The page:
Deck spacing tool
United States Patent 7946049

A tool for use in spacing deck boards on typically framed deck structures that is in the form of a cylindrical arm with a ½″ eye located at one end. The arm is the thickness of a desired gap between spaced decking and the eye attaches to a drills handle assembly by means of sliding the bolt, which attaches the handle assembly to the drill, through the eye of the tool and tightening the handle to the drill, thus securing the tool to the drill.

Wilton, Adam (Victoria, CA)
Application Number:
Publication Date:
Filing Date:
Primary Class:
Other Classes:
International Classes:
G01B5/16; G01B3/30
Field of Search:
33/526, 33/527, 33/334, 33/347, 33/638, 33/613
View Patent Images:
US Patent References:
7305774Deck board positioning tool2007-12-11Whaley33/613
6973735Board spacing tool2005-12-13Billiot33/526
6769191Removable tile spacer2004-08-03Zusman33/526
20040134086Precise adjustment indicator holder and method2004-07-15Allen33/638
6665948Drill bit penetration measurement system and method2003-12-23Kozin et al.33/833
6510621Deck board spacing strap2003-01-28Camara et al.33/645
5465492Alignment device for a hand tool1995-11-14Bond33/275R
4656749Hand drill level1987-04-14Ashley et al.33/334
4457078Leveling device for power tools1984-07-03Suchy33/334
3010213Tile spacer1961-11-28Rodtz, Sr.33/526
1805285Center tester1931-05-12Jacobs33/642

Primary Examiner:
Fulton, Christopher W.
Attorney, Agent or Firm:
Thomson, Gordon
What is claimed is:

1. A deck spacing tool for uniformly spacing decking members, said deck spacing tool comprising a projecting member having a first end placed tightly between a first and second decking member, a second end pivotally attached to a handle assembly that is releasably fixed to a power drill comprising a chuck, a body and a body linear axis co-axial with a drill bit axis; wherein said projecting member is cylindrical having a constant diameter from a point proximate to said second to said first end; and wherein said constant diameter is a predetermined and desired spacing between said first and said second decking members; and wherein the projecting member second end comprises a swaged portion having an eye for pivotally attaching to said handle assembly by a bolt having a threaded end portion; and wherein the handle assembly comprises a hand rip projecting from said power drill body perpendicular to said linear axis, a clasping ring for attaching the handle assembly and the projecting member to said power drill body and said bolt.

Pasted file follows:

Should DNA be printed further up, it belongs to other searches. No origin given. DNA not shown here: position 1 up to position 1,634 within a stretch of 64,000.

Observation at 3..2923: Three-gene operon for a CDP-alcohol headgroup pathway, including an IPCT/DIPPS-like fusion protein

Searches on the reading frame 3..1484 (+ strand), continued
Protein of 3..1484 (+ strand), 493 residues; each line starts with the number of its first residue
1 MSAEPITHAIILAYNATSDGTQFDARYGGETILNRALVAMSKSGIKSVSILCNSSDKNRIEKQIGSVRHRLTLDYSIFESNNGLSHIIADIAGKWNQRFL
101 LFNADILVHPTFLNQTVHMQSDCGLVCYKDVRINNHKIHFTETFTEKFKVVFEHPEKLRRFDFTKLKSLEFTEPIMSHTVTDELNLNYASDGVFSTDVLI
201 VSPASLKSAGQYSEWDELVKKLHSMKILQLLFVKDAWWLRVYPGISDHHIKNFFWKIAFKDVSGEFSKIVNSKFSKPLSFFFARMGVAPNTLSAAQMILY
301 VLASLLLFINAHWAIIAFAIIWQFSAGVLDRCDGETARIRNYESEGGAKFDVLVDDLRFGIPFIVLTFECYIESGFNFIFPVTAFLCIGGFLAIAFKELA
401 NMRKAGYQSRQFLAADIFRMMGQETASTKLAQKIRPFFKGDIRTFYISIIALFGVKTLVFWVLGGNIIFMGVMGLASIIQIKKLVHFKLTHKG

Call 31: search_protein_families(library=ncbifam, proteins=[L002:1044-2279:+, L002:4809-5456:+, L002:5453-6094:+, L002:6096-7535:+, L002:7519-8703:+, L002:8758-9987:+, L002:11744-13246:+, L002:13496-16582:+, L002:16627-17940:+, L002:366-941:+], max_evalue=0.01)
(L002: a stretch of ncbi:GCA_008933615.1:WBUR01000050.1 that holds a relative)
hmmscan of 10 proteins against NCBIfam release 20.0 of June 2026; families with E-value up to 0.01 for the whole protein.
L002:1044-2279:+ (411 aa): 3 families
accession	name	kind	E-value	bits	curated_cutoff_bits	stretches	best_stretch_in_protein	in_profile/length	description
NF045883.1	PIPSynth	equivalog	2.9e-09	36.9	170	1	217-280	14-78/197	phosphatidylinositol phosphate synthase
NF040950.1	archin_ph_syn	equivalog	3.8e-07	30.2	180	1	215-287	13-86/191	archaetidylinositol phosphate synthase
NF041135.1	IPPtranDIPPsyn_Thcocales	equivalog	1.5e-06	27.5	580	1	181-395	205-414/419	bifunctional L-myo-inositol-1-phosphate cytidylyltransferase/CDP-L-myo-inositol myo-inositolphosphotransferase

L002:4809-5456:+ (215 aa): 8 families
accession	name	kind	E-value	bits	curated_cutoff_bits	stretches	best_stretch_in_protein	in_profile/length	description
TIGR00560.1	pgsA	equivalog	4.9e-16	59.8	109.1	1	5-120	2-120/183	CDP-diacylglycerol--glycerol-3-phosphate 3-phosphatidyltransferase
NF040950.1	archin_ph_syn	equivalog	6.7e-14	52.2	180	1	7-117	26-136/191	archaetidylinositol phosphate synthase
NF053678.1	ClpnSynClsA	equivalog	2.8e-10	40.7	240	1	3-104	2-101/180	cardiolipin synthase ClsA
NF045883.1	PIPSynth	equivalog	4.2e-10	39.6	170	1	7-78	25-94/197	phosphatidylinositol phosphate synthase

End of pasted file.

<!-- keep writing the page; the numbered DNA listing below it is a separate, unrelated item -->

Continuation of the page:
2. The tool of claim 1 wherein said clasping ring comprises a body having a top end having a projecting portion, a gap in said top end and a yoke portion, wherein said top end and said projecting portion further comprise a bore adapted to receive the bolt.

3. The tool of claim 2 wherein the hand grip includes a solid portion and a hollow portion, wherein said hollow portion is adapted to slide over the projecting portion and the solid portion includes a threaded aperture adapted to receive said bolt threaded end.

4. The tool of claim 3 wherein said swaged portion is disposed in said gap so that the bolt passes through said eye and so that the projecting member is able to pivot from a secured extended position forward of and parallel to said bit and a secured retracted position rearward of and parallel to the bit.